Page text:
Siddur Avodat Yisrael writes that there is a chapter of Tehilim
which corresponds to each parashah--this week Psalm 139. According
to Midrash Shocher Tov, Adam himself wrote this psalm.
Ibn Ezra writes: "This psalm is very distinguished, and there
is not one like it in the five books of Tehilim. Each person
according to his understanding can find within it the ways of Hashem
and of creation."
Among the verses which allude to our parashah are the following:
Pasuk 5: "Back and front You fashioned me, and laid Your hand upon
me." This refers to the fact that male and female were created
originally as one body, back-to-back (Shocher Tov). It also refers
to the fact that Adam's original stature was from one end of the
world to the other, i.e., from front to back. Because of Adam's sin,
Hashem laid His hand on Adam and compressed him (Chagigah 12a).
Pasuk 16: "Your eyes saw my unshaped form, and in Your book all
are recorded"--even when Adam was but an unshaped form, Hashem knew
what man's entire future held.
The verses and commentaries on this page relate to the Chapter
of Tehilim associated with our parashah (see page 1).
"For there is no word on my tongue--You, Hashem, know it all."
King David acknowledges: All of the praises of You which I have
said, are not my own; my ability to speak comes from You. Moreover,
I do not even understand all of the deep meanings of my words, only
You, Hashem, know it all.
(Rav Yosef Chaim of Baghdad zatz'l:
"I will thank You for I am awesomely, wondrously [amazed];
wondrous are Your works, and my soul knows it well." (139:14)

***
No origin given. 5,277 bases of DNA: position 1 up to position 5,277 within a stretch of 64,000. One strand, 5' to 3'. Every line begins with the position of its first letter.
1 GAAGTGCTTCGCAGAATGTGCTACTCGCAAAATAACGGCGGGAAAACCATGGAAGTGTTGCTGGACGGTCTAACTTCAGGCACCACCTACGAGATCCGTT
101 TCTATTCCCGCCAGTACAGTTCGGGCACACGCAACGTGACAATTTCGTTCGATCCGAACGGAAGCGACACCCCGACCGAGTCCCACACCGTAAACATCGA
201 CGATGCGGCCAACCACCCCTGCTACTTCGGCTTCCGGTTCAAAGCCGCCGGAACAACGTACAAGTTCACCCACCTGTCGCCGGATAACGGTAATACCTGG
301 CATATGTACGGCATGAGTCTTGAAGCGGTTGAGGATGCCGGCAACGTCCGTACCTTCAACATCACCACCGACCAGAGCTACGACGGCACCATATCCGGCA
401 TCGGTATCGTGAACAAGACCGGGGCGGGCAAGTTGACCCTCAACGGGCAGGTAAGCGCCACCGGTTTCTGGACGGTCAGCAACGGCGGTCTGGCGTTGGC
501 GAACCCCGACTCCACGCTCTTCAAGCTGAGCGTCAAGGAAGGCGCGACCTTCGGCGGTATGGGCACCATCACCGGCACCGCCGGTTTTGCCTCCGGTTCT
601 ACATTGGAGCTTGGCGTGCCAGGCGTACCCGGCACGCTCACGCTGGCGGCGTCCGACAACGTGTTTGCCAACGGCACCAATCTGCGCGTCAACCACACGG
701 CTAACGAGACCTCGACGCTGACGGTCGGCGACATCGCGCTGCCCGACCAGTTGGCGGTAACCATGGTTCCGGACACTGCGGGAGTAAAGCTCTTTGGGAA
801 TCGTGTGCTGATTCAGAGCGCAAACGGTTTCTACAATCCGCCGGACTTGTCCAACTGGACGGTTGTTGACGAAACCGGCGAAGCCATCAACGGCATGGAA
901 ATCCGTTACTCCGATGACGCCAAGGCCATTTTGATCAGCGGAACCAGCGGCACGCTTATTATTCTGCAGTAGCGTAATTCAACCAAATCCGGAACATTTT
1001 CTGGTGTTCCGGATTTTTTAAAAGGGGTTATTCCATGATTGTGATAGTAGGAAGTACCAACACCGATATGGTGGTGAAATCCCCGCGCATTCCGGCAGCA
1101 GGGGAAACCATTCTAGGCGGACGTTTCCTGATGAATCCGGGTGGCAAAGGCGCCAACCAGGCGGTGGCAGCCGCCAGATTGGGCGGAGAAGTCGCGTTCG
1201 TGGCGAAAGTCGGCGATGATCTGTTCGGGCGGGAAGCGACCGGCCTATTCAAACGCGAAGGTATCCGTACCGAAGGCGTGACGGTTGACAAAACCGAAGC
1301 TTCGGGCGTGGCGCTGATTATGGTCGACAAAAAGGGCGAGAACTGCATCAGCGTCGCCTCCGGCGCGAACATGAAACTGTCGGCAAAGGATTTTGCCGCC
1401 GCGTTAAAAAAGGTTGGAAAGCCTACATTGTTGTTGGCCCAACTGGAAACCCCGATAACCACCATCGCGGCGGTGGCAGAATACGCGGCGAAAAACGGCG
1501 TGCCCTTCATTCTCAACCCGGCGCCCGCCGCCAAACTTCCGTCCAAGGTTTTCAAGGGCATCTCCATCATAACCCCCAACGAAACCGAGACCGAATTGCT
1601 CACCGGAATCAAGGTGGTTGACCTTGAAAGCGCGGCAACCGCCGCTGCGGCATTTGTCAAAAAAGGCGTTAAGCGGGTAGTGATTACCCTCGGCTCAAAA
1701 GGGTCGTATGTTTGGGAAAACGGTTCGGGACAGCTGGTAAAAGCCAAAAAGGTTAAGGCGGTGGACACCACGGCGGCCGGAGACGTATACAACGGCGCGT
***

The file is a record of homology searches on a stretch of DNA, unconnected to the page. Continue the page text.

Rav Naftali Zvi Yehuda Berlin ("Netziv") zatz'l explains: Is it
so noteworthy that a person would notice one of Hashem's obvious
miracles? Rather, King David is thanking Hashem for giving him the
ability to notice His hidden miracles, and to understand that they
all are for his (David's) benefit.
"Your eyes saw my unshaped form, and in Your book all are
Based on this pasuk, midrash Tanna D'vei Eliyahu (ch. 1) teaches
that in the future, G-d will sit in His great bet hamidrash (study
hall) with the tzaddikim of all generations sitting before Him, and
He will say, "Such-and-such generation did so much Torah and I did
so much charity with it. This-and-this person did so much Torah and
I did so much charity with him."
Rav Akiva Yosef Schlesinger zatz'l explains the connection to our
verse as follows: Just as man's unshaped form during his embryonic
days is only a preparatory stage for what is to come, so too all of
the past is merely preparation for the final Day of Judgment and
reward described in the midrash.
Incidentally, observes Rav Schlesinger, the midrash does not say,
"This-and-this person learned so much Torah," but rather ". . . did
so much Torah." This is because learning is not enough--deeds count
too. Also, those who are unable to learn can "do" Torah by
supporting Torah scholars.
(Tosfot Ben Yechiel)
"Let Us make man." (1:26)
Rashi explains that the plural is used even though no one helped
G-d make man, and even though the language could mislead heretics.
Why? To teach humility and respect, i.e., G-d asked the "advice"
of the angels to teach that a greater person should ask the advice
and agreement of a lesser person even though he doesn't need that
The midrash says similarly that Moshe was troubled by the
language, "Let us make man," but Hashem told him, "Let whoever wants